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Education Tue Nov 16 2010
Mayor Daley announced today the appointment of Chicago Community Trust CEO Terry Mazany to head up the Chicago Public Schools. The Sun-Times piece, in listing Mazany's qualifications, leaves out that he sits on the Board of the Federal Reserve Bank of Chicago.
Mazany seems like a perfectly capable man, but his education qualifications to run the Chicago Public Schools are not immediately evident. Note: While Mazany has served as a public administrator in school systems in California, it was not in an educator capacity, which is the principle concern of critics. The Chicago Community Trust has created programs for increasing access to arts programs in schools and fund grassroots after-school programs, but has not delved into the structural problems facing the Chicago Public Schools.
In defending his choice of a non-educator to head the public schools, the Mayor reiterated the need to put a business type at the top of the schools, with the bizarre rationale that it has served the district well since he took over the schools in 1995. I'm curious; why do "market solutions" get infinite time to prove themselves? The schools have not appreciably improved--certainly not to a point that has satisfied privatization-focused reformers--in the fifteen years since the Mayor decided a "business model" would improve the schools.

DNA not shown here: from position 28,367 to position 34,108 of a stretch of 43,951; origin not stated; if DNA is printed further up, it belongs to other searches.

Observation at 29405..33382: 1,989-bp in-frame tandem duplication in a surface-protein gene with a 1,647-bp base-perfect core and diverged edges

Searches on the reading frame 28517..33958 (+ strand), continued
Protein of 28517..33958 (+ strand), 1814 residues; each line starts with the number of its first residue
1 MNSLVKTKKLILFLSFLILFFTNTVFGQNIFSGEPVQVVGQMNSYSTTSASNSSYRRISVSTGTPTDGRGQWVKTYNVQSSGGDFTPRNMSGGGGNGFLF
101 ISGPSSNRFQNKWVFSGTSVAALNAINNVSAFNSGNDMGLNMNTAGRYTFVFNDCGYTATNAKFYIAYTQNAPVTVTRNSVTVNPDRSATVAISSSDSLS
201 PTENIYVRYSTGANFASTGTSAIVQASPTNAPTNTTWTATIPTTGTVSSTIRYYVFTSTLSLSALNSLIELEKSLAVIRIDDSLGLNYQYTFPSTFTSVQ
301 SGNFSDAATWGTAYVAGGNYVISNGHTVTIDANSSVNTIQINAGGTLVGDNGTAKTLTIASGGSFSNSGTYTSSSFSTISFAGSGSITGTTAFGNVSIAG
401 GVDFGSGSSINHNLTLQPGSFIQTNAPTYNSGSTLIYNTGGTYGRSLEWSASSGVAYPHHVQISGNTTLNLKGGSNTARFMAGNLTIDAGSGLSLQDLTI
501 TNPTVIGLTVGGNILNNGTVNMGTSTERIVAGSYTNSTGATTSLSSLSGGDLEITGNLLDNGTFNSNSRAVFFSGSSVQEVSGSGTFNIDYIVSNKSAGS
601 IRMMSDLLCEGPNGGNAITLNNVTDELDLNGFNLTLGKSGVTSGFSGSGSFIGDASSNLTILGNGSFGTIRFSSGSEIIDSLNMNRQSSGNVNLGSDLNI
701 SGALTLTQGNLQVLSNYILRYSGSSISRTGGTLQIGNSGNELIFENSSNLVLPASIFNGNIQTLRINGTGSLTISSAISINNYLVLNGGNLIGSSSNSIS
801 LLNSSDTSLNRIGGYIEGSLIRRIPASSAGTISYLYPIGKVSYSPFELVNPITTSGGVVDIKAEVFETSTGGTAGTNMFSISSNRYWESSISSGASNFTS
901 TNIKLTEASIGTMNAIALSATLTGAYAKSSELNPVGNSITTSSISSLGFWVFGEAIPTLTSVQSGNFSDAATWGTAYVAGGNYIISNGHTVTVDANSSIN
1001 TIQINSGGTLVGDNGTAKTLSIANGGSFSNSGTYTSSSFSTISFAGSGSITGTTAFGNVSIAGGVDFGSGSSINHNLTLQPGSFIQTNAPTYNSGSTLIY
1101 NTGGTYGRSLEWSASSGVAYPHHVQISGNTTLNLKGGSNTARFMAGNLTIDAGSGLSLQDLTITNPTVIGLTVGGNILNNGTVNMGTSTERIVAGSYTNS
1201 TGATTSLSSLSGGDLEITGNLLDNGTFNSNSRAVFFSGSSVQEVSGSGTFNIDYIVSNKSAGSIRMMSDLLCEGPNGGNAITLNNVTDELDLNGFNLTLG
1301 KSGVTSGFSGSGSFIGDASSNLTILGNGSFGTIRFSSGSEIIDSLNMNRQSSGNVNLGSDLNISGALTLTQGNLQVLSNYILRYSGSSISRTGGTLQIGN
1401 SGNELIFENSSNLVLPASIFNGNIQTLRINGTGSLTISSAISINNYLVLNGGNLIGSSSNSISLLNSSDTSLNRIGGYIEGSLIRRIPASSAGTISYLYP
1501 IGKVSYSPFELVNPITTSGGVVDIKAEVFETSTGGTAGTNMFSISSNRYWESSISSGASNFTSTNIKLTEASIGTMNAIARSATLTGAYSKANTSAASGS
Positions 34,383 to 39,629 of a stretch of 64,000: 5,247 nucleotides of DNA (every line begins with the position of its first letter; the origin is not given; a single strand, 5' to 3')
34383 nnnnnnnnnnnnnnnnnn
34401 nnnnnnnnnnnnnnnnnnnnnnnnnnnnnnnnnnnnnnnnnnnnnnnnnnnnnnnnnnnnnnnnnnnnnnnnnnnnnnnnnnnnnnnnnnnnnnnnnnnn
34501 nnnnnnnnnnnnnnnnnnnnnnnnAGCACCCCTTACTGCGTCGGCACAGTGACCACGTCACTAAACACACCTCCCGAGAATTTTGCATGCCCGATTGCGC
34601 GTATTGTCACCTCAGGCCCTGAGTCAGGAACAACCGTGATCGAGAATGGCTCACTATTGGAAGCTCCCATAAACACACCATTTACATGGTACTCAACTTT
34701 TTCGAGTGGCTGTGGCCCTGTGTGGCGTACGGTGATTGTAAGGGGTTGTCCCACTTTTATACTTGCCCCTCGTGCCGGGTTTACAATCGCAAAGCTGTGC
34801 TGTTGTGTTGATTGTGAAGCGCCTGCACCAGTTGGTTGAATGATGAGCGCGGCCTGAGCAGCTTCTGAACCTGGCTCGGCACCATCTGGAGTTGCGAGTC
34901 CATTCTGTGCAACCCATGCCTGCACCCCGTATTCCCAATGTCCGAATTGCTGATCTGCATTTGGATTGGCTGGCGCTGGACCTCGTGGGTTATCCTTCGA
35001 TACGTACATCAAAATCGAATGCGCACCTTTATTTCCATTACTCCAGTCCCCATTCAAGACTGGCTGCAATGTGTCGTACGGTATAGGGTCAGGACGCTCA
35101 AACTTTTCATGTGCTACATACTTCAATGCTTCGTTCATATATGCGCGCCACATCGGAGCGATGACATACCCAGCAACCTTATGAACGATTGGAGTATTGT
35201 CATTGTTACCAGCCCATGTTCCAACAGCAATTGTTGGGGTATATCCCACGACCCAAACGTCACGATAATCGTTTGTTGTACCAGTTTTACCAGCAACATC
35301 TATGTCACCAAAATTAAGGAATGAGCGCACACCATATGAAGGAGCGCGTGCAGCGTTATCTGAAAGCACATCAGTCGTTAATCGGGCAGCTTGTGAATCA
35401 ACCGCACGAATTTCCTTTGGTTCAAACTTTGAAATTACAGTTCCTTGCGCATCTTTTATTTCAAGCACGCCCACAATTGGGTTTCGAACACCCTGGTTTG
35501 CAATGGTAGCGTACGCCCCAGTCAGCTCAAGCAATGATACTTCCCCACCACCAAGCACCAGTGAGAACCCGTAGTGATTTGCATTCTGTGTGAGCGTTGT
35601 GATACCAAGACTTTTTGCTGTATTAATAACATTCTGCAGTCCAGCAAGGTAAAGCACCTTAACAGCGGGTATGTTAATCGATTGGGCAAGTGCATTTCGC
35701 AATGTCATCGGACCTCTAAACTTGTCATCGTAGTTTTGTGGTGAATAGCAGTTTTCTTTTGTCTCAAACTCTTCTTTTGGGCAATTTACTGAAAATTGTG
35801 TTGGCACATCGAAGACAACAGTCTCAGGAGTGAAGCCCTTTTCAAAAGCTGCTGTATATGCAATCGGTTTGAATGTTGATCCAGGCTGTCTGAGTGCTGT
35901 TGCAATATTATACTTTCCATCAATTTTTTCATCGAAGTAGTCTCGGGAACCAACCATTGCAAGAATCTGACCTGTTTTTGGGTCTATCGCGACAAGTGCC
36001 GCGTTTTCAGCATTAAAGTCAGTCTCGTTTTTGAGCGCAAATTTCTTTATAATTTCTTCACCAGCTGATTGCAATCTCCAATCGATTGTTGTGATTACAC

Mazany was also a driving force behind the Renaissance Schools Fund, the private sector partner of the abysmal Renaissance 2010 initiative. Why any of this should endear Mazany to parents, students, and teachers is unclear. Renaissance 2010 is predicated on the idea that some students must fail, and that a school system should focus on giving an extra boost to students already more likely to succeed. This undermines the entire premise of public education. Is that the mindset we want at the top of a public school system?
Disclosure: The Chicago Community Trust funds the Community News Matters grant along with the John S. and James L. Knight foundation. Gapers Block is a grantee.